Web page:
Here are some names for Caruana to start with, after he’s dealt with Colonel Mark Mallia and architect Claude Mallia.

First, maybe take a look at the hundreds of ‘persons of trust’ and ‘consultants’ employed by the Labour government since it came into power in 2013. In 2018, the Malta Independent reported that there were as many as 700 of these nebulous figures on the books of the various ministries – and that number is expected to have expanded significantly in the years since.

One example that highlights the ludicrous nature of these appointments is that of former PL spokesman and OPM staffer Nigel Vella. The Shift reported in August 2021 that Vella was employed in a ‘position of trust’ at the home affairs ministry, and was paid an additional €10,000 a year on top of his already generous salary in the form of an ‘expertise allowance’ – something usually only awarded in ‘exceptional circumstances’.

The home ministry rejected The Shift’s Freedom of Information request for details about the appointment with no credible explanation.

In the meantime, countless others continue to milk the generous system the PL government has created. Health Minister Chris Fearne’s chief canvasser, Carmen Ciantar, for example, is being paid a whopping €163,000 a year. In an exclusive report, The Shift revealed that Fearne’s top personal political campaign manager was appointed to head the Foundation for Medical Services on a public contract worth €163,000 a year – a contract the National Audit Office said was “irregular”. She was later also appointed chief of staff at the health ministry.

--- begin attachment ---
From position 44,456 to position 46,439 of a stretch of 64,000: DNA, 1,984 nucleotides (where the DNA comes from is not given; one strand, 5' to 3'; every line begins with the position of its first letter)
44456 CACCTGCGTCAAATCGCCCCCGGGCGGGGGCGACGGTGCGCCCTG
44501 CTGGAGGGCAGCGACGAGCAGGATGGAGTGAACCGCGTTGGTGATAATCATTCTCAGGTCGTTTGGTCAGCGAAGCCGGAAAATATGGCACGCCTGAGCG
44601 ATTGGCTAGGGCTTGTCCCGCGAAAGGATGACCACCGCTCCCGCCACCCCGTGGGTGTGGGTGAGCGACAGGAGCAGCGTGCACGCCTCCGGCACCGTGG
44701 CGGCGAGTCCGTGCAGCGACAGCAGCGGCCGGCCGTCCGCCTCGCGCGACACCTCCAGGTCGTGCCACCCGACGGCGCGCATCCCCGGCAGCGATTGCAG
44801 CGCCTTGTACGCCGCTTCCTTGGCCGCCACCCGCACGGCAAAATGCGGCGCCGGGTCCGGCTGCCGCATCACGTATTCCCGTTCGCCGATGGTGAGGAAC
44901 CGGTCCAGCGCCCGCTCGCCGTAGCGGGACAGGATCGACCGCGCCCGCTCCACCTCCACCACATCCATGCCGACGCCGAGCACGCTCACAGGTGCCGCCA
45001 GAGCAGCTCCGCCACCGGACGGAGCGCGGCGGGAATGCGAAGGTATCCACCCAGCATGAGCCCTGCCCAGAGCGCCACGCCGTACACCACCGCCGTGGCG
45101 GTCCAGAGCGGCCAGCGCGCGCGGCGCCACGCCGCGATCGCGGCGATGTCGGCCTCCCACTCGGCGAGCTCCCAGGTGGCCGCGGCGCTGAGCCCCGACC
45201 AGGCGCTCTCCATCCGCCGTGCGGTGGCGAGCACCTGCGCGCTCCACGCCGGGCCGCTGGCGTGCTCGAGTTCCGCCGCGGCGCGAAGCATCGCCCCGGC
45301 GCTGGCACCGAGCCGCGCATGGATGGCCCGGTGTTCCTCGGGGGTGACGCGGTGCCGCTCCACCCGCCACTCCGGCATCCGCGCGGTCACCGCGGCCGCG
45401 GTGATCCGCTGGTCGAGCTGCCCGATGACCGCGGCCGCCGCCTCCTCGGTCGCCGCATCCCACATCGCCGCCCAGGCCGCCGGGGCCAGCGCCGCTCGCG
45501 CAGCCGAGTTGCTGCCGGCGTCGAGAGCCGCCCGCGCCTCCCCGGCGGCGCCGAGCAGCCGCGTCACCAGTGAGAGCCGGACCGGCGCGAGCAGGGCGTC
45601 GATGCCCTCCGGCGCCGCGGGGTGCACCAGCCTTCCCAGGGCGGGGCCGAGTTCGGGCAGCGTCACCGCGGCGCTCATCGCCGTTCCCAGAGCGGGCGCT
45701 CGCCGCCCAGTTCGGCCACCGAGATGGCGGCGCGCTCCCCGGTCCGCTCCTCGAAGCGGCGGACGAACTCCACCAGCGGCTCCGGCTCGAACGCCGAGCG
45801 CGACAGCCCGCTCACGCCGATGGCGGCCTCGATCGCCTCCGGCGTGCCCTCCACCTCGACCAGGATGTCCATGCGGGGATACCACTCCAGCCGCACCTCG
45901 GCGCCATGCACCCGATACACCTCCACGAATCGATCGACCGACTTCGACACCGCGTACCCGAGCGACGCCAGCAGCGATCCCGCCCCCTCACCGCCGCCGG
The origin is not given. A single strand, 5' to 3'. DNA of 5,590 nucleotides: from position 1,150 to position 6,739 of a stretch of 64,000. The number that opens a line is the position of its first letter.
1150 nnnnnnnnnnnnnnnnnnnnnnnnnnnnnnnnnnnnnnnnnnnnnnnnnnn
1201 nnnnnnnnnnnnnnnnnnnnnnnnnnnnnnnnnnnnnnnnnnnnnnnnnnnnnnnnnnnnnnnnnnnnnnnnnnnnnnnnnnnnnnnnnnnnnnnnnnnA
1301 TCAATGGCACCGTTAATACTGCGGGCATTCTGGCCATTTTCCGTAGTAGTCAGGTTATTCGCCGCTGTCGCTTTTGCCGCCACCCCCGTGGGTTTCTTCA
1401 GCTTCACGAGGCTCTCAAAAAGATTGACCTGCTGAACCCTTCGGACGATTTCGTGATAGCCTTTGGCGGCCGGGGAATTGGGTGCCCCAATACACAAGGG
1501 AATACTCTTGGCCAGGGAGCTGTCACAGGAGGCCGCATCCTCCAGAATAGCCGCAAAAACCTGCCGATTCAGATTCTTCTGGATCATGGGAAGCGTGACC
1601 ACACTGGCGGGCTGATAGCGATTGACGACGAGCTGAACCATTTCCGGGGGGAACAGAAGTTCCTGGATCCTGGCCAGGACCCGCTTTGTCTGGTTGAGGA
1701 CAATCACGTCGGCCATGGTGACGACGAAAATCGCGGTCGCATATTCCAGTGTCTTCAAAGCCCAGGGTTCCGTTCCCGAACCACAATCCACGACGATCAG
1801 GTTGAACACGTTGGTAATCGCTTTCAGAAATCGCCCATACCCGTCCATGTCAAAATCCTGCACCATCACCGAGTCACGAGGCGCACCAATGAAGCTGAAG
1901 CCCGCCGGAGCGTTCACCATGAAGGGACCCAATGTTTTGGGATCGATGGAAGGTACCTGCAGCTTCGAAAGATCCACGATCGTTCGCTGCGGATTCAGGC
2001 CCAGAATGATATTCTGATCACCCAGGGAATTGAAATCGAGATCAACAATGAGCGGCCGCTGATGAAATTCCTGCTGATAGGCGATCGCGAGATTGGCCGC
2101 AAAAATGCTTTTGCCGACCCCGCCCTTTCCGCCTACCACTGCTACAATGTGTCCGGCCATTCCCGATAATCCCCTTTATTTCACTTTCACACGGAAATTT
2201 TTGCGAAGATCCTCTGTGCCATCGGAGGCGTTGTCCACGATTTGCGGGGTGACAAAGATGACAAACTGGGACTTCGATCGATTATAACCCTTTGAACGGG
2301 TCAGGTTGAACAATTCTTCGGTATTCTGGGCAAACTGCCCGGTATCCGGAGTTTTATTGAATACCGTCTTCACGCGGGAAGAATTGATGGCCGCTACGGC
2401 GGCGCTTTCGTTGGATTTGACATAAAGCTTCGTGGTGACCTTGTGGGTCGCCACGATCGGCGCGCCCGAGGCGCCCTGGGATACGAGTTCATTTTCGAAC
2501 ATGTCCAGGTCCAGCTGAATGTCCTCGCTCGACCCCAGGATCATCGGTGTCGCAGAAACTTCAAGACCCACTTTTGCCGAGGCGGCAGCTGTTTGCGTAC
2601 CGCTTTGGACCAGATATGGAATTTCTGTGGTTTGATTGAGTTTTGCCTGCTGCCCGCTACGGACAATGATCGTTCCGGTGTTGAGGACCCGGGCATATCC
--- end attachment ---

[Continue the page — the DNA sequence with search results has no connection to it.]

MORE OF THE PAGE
Kurt Farrugia, the former spokesman of disgraced former prime minister Joseph Muscat, is being paid as much as €180,000 as CEO at Malta Enterprise.

Former prisons CEO Alex Dalli, now being paid €103,000, who was forced to resign after his regime produced a raft of scandals, including 13 prisoner deaths, was posted overseas, as a government envoy in Libya, to “coordinate with the Libyan authorities on issues related to illegal migration”, according to a bilateral agreement signed between the two countries in 2020.

Central Bank Governor Edward Scicluna gets a salary of €120,000 which he himself as finance minister bumped up just before he took the post. He also receives two pension payments, one from the European Parliament and the other as a former minister, as well as having pocketed the infamous “termination benefit” that former MPs receive to help ease them back into private life.

Edwina Licari, employed on a salary of €100,000 by former MFSA CEO Joseph Cuschieri, with whom she’d formerly worked at the Malta Gaming Authority, and with whom she became involved in discreditable connections with licence holders, was allowed to keep her job – and her phenomenal salary.

Malta’s finances are in dire straits. No surprise there, we’ve been warning of this for years. But it is within Clyde Caruana’s power to take some action, at least, that doesn’t penalise the hard-working innocents that keep his colleagues’ wallets so fat. Get cracking, minister. Before the crisis turns into an unmitigated calamity.